Boeing, IAM and No Strike

Dominic Gates of The Seattle Times has this story about the prospect of the IAM agreeing to a no-strike clause for Boeing.

The national head of the IAM is quoted as saying no way, no how. Although this is dismissed by an unidentified source as aggressive posturing by the national president, whether it is or isn’t, here’s an angle not covered in the story.

As readers know, there is fear in Washington State that Boeing will locate a second production line for the 787 outside Washington and that Charleston, SC, is the front-runner for this, particularly now that Boeing has agreed to buy the Vought Aircraft 787 facilities.

As we have previously pointed out, the Vought plant is represented by the IAM, albeit a different Local than that covering Boeing’s Seattle-area facilities. The Seattle IAM 751 local is very aggressive. The Vought Local is new and, at least for the moment, considered more willing to work with management (at Vought, at least) than 751. Or so the theory goes. (IAM 751 believes Boeing management is the problem, but we’ll not get into this argument.)

If Boeing insists on a no-strike clause for IAM 751, it’s only natural that Boeing will insist that there be a no-strike clause at Charleston, too. If IAM National won’t approve any such commitment, then what does this mean for the prospects of 787 Line 2 at Charleston–and does this elevate the prospects of San Antonio, TX, becoming to preferred site for Line 2?

2 Comments on “Boeing, IAM and No Strike

  1. This just goes to show how proactive Washington labor and political leaders need to be to keep Boeing in town. It’s understandable that the IAM would talk tough right now, but eventually they must realize that major concessions are the only way to keep Boeing here. Is Boeing bluffing? Have they already decided to leave? It doesn’t matter. The union needs to do all it can to keep the company in town. Otherwise, tens of thousands of Washington jobs will have been lost.

  2. I think it’s being overlooked that Boeing has yet to make a single proposal to it’s major union. I mean, if it want’s something, it needs to make an offer and start dealing right? Or are they stupid enough to expect the union to just come knocking at their door hat in hand?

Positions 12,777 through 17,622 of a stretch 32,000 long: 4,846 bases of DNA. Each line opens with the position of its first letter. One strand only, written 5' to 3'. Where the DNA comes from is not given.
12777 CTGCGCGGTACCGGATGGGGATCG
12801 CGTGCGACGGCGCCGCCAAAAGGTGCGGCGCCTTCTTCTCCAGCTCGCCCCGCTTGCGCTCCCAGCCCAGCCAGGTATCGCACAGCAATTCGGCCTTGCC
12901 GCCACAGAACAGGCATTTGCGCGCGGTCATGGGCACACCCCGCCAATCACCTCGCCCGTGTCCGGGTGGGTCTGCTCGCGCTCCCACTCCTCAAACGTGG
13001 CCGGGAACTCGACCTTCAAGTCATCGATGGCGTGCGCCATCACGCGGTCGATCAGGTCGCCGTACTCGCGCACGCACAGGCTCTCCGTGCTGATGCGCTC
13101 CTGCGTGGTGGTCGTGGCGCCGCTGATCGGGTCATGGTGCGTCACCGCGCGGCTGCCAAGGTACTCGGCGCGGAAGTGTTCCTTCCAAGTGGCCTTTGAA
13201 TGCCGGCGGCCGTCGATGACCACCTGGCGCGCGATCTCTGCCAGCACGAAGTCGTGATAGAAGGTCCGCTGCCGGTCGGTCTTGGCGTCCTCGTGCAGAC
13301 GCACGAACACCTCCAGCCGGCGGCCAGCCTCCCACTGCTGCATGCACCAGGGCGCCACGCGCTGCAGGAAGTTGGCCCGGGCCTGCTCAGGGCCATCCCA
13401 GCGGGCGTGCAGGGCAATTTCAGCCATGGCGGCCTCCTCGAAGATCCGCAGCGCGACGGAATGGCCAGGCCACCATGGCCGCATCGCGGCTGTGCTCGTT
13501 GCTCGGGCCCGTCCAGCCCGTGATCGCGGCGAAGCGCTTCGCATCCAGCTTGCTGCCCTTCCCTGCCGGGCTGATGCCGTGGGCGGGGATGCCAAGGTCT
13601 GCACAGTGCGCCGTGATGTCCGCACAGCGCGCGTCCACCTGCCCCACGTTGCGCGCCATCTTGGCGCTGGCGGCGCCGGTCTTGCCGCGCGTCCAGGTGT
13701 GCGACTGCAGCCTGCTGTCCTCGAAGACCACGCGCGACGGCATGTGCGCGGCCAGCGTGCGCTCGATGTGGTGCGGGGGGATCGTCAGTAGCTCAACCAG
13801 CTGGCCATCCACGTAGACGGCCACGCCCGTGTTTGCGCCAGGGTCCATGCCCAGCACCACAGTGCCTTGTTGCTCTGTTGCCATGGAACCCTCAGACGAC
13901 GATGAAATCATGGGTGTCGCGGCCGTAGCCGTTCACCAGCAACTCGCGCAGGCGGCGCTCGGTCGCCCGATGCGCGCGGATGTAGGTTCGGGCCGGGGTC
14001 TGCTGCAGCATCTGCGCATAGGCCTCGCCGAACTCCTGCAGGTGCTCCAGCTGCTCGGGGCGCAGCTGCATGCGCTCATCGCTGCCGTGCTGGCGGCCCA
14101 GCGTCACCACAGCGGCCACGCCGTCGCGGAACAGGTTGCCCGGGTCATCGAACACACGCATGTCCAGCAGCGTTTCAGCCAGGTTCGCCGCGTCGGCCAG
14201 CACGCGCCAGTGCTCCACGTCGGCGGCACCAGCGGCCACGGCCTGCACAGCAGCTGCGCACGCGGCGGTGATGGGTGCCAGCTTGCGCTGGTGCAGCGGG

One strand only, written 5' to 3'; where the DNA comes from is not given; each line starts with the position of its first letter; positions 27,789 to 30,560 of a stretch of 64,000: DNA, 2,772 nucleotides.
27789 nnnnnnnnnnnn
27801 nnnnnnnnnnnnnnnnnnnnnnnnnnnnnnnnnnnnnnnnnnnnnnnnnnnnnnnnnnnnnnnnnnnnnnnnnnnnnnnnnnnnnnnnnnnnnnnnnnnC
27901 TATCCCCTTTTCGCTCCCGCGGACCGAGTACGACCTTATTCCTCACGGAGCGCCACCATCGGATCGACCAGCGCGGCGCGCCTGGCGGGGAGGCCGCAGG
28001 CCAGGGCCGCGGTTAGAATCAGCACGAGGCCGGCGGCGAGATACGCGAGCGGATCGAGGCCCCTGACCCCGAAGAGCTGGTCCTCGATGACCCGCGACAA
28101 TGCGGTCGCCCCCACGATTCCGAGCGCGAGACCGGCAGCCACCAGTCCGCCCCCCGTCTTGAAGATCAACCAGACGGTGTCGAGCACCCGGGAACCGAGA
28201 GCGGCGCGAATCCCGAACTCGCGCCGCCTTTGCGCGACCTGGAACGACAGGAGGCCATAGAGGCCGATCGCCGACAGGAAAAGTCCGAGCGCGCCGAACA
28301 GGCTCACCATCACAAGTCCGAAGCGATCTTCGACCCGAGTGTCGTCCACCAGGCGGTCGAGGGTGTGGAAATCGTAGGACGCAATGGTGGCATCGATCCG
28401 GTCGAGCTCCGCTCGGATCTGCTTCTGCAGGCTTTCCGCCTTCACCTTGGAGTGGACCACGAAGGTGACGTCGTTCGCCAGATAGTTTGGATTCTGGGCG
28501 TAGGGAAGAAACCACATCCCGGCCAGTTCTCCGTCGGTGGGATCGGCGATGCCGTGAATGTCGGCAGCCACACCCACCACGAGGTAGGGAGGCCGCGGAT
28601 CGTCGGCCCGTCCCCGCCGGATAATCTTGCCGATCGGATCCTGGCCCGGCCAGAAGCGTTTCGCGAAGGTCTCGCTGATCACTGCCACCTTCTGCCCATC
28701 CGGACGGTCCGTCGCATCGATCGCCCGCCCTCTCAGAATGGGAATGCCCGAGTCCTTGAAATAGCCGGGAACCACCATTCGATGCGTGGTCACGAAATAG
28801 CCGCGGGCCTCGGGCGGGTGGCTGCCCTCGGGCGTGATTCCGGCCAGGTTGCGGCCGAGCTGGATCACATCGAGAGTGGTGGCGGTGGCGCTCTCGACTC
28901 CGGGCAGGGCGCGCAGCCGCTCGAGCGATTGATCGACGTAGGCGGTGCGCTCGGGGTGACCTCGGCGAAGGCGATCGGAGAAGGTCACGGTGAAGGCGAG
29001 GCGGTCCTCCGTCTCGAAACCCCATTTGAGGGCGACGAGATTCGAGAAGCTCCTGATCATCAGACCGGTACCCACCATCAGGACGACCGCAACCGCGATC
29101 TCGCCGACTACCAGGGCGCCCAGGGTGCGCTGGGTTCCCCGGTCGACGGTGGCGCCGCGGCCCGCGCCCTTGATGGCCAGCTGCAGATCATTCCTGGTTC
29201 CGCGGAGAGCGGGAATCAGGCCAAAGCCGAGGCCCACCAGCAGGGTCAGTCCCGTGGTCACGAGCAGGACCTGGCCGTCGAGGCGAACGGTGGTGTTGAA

I think that there will be no deal, because there was never supposed to be one.

    Either the decison to move a second line has already been made, or this is just a big bluff aimed at the union, and a con job aimed at the taxpayers of Washington State.

    I tend to beleive the latter, if for no other reason that the costs of the move are nowhere near offset by the labor savings, and recent developments with customers balking at deposits and progress payments are going to result in a cash squeeze.

    Such a situation only remedied via debt offerings or issuance of new shares, both of which dilute the stock price, and hurt the shareholder, (unimportant to Diamond Jim McNerney and co) as well as the company executives who recieve compensation via stock grants and options ( of paramount importance).

    There is also no point in moving any part of a program that will most certainly be in an unrecoverable loss position over it’s entire current backlog.

    Essentially, the Union can’t do a thing either way except bluster. Boeing was first to reject binding arbitration publicly as a possible solution, and has made no inferance as to the possibility of re-opening the current contract for a length extention.

    The situation doesn’t even really rate the lable ‘stalemate’, that would imply impasse. There is no impasse without face to face negotiation/confrontation.

    This will be the case unless and until Boeing makes perfectly clear it’s want’s in precise terms, and has something to offer in return.

    Until then, there is nothing to be done. Except this idiotic game of intimidation and bluster by proxy (media/political). None of that is going to get anyone anywhere, except the shareholder who is going to get relieved of yet more of his equity for no good reason at all.

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